George Padmore was a Pan African revolutionary born in Tacarigua. He was baptized with the name, Malcolm Ivan Meredith Nurse. His father James Nurse was a senior agricultural instructor and the son of a former slave. Padmore graduated from a private school in Trinidad in 1918 and began a career as a reporter for the Weekly Guardian newspaper. In 1924, he emigrated to the USA where he hoped to pursue a medical degree. In 1925 he enrolled at Fisk college, in Nashville Tennessee but could not complete his degree due to raging Klu Klux Klan activities, which included killings burnings, lynching and pillages. In 1927 he transferred to Howard University Law School, a black university, where he rapidly became a student leader and a well known orator. According to one of his professors, Metz Lochard, Padmore was immensely admired by both faculty and students and was a favourite speaker.
As a student leader Padmore organised several protest on campus including a demonstration against the visit of the British Ambassador, Sir Esma Howard to the University. In 1928 Padmore joined the Communist Party and adopted the name he is commonly called, as nom du plume or cover for his political works. One year later he accepted the invitation from the Moscow based Communist International Committee to visit Moscow. The Soviet Union then was regarded by many intellectual blacks as a safe haven and a place of racial tolerance and a positive force for the liberation of blacks world wide. Padmore received a one way ticket to Moscow, much to his surprise, since the invitation was intended for a visit, but it was apparent that the Comintern intended him to stay abroad. Padmore's dedication to the Communist cause was such that he withdrew from Howard University and emigrated to the Soviet Union and as destiny would have it, he never set foot in the USA again.
In Moscow Padmore was appointed the Secretary of the International Trade Union Congress of Negro Workers, a Soviet Union agency that was devoted to promoting revolution in the black world. Later he was transfer to Vienna from where he travelled extensively, recruiting leaders for the African liberation movement. By 1943, with a shift in Soviet Policy towards rapprochement with Great Britain and France against the Nazi threat in Germany, the anti-colonialist support from Moscow lost momentum as Moscow softened her stand on anti-colonialism and consequently, Padmore was directed to discontinue his anti-colonialism work. He refused and was expelled from the Comintern and the Communist Party. He became a strong critic of Stalin, but he never lost faith in the Soviet Union. In his book published in 1947 on How Russia Transformed her Colonial Empire: A Challenge to Imperialist Powers, Padmore claimed that national and cultural independence and political unity among multi-racial and national group is possible only along the lines of a socialised planned economy. In 1935 when Padmore moved to London, he quickly established himself as a leading spokesman and writer for anti-colonialist sentiments in Africa and around the World. He wrote numerous books and articles on the African liberation struggle for independence amongst which were How Britain Rules Africa published in 1936, Africa and World Peace published in 1937 Africa: Britain's Third Empire published in 1939 and Pan Africanism or Communism published in 1956.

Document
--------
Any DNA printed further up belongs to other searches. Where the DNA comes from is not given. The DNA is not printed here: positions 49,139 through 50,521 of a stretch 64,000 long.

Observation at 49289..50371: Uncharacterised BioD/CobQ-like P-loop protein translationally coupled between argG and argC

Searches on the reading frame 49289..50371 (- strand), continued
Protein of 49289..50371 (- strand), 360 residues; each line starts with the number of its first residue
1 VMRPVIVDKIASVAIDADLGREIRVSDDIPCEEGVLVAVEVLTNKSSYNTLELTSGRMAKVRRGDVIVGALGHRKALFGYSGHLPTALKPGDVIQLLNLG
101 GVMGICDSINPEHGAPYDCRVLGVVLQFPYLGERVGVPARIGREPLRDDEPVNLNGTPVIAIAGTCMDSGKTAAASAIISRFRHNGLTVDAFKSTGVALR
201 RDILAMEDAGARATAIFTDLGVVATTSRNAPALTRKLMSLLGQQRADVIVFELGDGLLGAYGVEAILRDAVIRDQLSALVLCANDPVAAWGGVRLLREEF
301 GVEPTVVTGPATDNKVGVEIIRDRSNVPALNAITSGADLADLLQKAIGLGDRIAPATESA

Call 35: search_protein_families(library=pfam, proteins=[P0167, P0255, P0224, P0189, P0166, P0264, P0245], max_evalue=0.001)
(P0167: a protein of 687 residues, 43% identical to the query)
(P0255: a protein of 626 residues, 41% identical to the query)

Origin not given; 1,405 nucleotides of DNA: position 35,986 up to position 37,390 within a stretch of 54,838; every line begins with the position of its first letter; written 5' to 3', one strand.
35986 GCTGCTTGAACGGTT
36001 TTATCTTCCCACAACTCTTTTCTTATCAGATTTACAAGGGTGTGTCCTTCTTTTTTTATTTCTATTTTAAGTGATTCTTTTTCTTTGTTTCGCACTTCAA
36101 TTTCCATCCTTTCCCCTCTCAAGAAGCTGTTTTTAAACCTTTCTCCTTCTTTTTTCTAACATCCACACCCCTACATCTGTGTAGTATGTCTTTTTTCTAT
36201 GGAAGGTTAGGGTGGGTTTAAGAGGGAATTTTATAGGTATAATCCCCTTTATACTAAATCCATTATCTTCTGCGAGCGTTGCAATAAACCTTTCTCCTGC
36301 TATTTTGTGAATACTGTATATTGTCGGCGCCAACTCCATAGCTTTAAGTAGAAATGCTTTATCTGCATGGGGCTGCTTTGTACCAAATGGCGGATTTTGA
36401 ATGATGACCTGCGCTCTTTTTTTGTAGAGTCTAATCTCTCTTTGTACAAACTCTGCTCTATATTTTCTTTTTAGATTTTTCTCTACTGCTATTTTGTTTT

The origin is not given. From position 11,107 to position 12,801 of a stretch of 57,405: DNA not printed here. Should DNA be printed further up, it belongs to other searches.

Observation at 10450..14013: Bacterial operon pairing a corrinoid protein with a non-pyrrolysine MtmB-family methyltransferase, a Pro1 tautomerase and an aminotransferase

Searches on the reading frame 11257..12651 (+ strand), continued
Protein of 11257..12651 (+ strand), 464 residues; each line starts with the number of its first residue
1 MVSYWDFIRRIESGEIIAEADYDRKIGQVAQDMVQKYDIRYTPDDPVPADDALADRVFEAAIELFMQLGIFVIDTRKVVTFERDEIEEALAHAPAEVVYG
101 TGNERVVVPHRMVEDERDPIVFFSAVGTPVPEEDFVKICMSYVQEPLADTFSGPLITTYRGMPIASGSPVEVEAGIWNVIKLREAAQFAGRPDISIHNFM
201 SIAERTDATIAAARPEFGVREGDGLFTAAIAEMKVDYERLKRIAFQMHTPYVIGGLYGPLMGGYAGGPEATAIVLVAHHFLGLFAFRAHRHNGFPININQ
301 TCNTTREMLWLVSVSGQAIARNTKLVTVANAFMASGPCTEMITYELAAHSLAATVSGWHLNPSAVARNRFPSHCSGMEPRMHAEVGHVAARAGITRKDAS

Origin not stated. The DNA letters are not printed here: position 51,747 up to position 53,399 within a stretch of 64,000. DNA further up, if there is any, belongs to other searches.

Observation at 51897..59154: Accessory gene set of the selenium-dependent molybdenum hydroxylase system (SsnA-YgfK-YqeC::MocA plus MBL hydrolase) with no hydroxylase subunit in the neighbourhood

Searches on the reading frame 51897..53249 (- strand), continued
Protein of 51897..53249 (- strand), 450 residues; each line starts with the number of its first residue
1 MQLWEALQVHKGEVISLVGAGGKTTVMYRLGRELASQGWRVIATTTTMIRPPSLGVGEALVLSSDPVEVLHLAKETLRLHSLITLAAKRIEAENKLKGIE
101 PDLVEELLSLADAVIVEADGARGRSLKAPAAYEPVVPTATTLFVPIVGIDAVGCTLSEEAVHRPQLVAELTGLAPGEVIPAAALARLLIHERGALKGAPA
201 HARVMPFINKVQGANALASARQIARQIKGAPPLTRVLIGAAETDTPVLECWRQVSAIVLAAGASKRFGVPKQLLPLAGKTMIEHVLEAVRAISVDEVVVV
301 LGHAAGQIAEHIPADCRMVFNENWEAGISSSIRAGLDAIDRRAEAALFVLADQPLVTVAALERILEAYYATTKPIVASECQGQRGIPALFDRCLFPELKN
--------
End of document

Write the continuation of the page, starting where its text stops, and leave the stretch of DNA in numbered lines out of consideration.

In 1939 just before the outbreak of the War, Padmore established the International African Service Bureau which condemned all the European powers equating them to the Nazi invasion of Europe to colonial occupation of Africans. In an article he wrote the same year, he claimed that the British Empire was the worst racket yet invented by man. During the 1940s' Padmore moved more towards Pan Africanism and strongly advocated for the unification of Africa into a single country. He was indeed instrumental in the founding of the Pan African Federation (PAF) which in 1945 organised the first All Coloured Peoples Conference in Manchester England. This meeting was attended by many young African activists and nationalist leaders such as Kwame Nkrumah, Jomo Kenyatta, and Kamuzu Hastings Banda. These leaders dedicated their lives at the Conference, to the liberation of Africans in their respective countries. It was during this period that Kwame Nkrumah developed a close relations with Padmore and when, the Gold Coast, now Ghana became independent under the leadership of Nkrumah, Padmore was invited to serve in the new government as Chief Adviser on African Affairs to Nkrumah. This drew considerable opposition from the Ghanaian elite, who disliked the special privileges conferred on Padmore. ll-health and exhaustion finally took their toll on Padmore's long life of dedication to the cause of liberation and unity of Africa. He returned to England and died in 1959. From the above brief description of Padmore's life one can conclude that he was indeed a visionary, a revolutionary, a communist anti-class advocate and a Pan African liberationist who will remain in the annals of history as one of the leading if not the most important canon of Pan Africanism as a liberation ideology.
Dr W.E.B. Dubois
Dr William Edward Burghardt Du Bois is among the founding fathers of Pan Africanism . While Henry Sylvester Williams, a Trinidad barrister, organized in London the first meeting of Africans and Africans of the diaspora under the banner of Pan-Africanism, in 1900, which officially came to be known as the London Conference, W. E. B. Du Bois and Alexander Walters organised the concurrent Conference in the United States. In 1919, Du Bois still used the term "African Movement" to denote "the redemption of Africa …,the centralization of race effort and the recognition of a racial fount." Later, Du Bois preferred the term "Pan-African," which he applied to a series of six conferences that he convened in the capitals of European colonial empires from 1919 to 1945.